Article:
The estimates that I’ve seen estimated around $2.5 billion, which for most people, represented a decline, as opposed to an increase. And that, predominantly in our view and from many other market commentators’ perspectives, is due to the activity in the illegal market.
So we’re expecting to see a big transition over the next few years and hopefully more sooner rather than later, from the illegal market to the legal market, ad that’s going to be a really interest growth trend, similar in Canada as well. So we’re expecting to see some of that.
Canada – a little bit further behind. I mean, I’m frustrated as an operator in California that we only have five hundred retail points of sale give or take, but in Canada, it’s under – I don’t know what the actual number is, but it’s well under 100 for the entire country, and it doesn’t look like that’s going to be changing in the very near future.
So I think that’s going to be an emerging theme across the board for markets, is increasing maturity and activity. And really that’s the great thing about being in this industry, is that growth is coming, no matter which way you want to cut it.
James West: Yeah, you bet. So the California market is very mature, at least in terms of the producers and the product manufacturers. There’s a ton of stuff down there; every time I go, I’m always trying this, that and the other thing. So I’m curious as, is there is a period of consolidation coming in California that’s maybe going to see some of the less dynamic brands sort of become folded into other companies? Is that something that has to happen for the health of the California market?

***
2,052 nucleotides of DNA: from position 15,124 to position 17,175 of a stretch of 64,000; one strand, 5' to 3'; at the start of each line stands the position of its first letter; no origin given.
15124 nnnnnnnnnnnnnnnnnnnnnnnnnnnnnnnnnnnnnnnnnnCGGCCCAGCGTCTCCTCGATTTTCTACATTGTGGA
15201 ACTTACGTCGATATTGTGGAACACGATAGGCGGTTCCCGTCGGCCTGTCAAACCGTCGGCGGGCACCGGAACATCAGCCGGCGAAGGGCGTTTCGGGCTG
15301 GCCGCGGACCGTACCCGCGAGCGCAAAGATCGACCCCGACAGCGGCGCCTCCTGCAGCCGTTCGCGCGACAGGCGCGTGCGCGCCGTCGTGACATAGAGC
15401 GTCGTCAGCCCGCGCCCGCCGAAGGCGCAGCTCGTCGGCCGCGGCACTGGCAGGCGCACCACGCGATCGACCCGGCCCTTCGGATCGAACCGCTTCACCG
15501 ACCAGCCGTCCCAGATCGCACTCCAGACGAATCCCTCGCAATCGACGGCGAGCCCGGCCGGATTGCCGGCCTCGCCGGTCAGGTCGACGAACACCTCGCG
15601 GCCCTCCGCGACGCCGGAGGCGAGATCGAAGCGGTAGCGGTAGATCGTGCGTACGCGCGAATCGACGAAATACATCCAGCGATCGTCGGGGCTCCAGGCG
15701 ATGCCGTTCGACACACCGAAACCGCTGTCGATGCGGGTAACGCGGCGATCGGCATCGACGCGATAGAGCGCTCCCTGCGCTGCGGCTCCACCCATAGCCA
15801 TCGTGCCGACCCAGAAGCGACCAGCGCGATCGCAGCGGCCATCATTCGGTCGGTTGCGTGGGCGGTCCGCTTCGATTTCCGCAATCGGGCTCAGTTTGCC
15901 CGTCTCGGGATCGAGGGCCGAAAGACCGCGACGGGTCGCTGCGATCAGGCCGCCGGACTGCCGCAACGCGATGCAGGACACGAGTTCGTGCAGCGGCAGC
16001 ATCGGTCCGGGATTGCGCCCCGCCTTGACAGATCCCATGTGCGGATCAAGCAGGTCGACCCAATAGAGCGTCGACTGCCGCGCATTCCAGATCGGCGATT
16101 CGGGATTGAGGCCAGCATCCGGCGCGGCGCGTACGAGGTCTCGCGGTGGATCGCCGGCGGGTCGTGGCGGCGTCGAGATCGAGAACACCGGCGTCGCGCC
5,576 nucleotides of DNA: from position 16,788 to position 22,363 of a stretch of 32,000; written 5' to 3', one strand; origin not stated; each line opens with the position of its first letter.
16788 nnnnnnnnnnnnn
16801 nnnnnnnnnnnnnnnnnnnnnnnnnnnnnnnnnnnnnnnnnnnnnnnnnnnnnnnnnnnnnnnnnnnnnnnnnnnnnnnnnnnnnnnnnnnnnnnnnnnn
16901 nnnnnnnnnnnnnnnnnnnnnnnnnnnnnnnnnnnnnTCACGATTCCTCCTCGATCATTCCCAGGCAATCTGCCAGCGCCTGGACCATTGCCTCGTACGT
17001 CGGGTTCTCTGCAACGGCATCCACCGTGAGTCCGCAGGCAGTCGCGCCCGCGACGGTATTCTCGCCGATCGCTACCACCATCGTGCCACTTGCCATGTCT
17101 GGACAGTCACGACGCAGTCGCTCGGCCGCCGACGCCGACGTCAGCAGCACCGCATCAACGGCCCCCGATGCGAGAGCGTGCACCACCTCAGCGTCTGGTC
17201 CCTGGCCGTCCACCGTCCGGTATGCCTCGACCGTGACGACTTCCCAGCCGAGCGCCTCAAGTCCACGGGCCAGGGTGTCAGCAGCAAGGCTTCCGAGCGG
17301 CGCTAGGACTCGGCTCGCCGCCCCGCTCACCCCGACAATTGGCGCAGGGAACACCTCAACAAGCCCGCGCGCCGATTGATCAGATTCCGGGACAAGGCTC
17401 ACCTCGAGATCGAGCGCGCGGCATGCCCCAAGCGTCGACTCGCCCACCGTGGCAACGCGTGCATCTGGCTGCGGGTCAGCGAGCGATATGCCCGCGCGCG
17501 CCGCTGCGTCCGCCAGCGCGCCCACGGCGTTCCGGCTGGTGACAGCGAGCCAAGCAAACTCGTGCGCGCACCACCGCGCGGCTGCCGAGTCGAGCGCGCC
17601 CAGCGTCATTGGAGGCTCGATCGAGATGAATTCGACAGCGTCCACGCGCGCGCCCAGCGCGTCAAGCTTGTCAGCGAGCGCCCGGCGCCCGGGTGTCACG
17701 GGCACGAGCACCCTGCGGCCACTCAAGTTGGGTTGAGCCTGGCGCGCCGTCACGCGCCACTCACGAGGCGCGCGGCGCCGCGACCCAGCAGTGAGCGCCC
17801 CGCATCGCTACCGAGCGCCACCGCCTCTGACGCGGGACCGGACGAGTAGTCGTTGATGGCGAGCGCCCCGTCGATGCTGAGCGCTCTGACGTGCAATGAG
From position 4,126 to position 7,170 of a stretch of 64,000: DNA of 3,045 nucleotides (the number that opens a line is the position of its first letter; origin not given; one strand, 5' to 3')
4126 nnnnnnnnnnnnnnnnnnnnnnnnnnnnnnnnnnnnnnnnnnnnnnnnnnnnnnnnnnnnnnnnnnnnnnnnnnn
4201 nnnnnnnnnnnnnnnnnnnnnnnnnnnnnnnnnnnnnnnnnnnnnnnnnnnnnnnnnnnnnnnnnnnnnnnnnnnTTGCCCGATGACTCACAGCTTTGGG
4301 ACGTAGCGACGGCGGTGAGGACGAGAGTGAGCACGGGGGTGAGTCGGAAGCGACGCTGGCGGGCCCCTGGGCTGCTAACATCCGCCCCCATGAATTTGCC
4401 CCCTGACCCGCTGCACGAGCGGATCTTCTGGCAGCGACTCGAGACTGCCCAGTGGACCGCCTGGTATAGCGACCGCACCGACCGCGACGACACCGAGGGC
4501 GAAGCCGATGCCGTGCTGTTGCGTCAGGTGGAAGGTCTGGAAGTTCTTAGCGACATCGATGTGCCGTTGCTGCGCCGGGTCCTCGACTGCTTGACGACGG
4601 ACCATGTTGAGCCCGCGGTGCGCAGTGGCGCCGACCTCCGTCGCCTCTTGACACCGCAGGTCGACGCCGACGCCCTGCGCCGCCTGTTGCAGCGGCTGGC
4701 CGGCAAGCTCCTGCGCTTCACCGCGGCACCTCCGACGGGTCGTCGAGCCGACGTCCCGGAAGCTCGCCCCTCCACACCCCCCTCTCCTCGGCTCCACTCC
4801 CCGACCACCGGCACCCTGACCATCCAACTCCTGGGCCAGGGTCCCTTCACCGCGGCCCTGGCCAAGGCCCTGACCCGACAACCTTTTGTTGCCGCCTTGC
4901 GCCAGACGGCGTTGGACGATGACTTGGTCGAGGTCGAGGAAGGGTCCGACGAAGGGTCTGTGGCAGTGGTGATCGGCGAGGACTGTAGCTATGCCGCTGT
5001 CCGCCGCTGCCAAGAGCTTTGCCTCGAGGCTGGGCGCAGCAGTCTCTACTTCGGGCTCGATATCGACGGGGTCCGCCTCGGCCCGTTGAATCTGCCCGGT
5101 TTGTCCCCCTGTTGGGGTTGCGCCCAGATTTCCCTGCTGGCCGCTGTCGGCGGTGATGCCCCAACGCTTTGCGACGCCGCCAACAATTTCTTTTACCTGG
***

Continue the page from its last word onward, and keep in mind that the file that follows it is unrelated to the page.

Afzal Hasan: I think there’s arguments made there made on both ends. Certainly for some types of business, you’re going to see consolidation, because if you’re trying to be the lost-cost provider that’s in every single store, that’s going to be forward to your business model; scale and efficiency, that’s an unavoidable drive that really drives us out of the business.
That being said, there really is going to be room for craft producers and small producers as well, but keeping to understand is that we just don’t know where that balance is going to go because we’re exploring an entirely new market, and have no idea how this could actually shake out.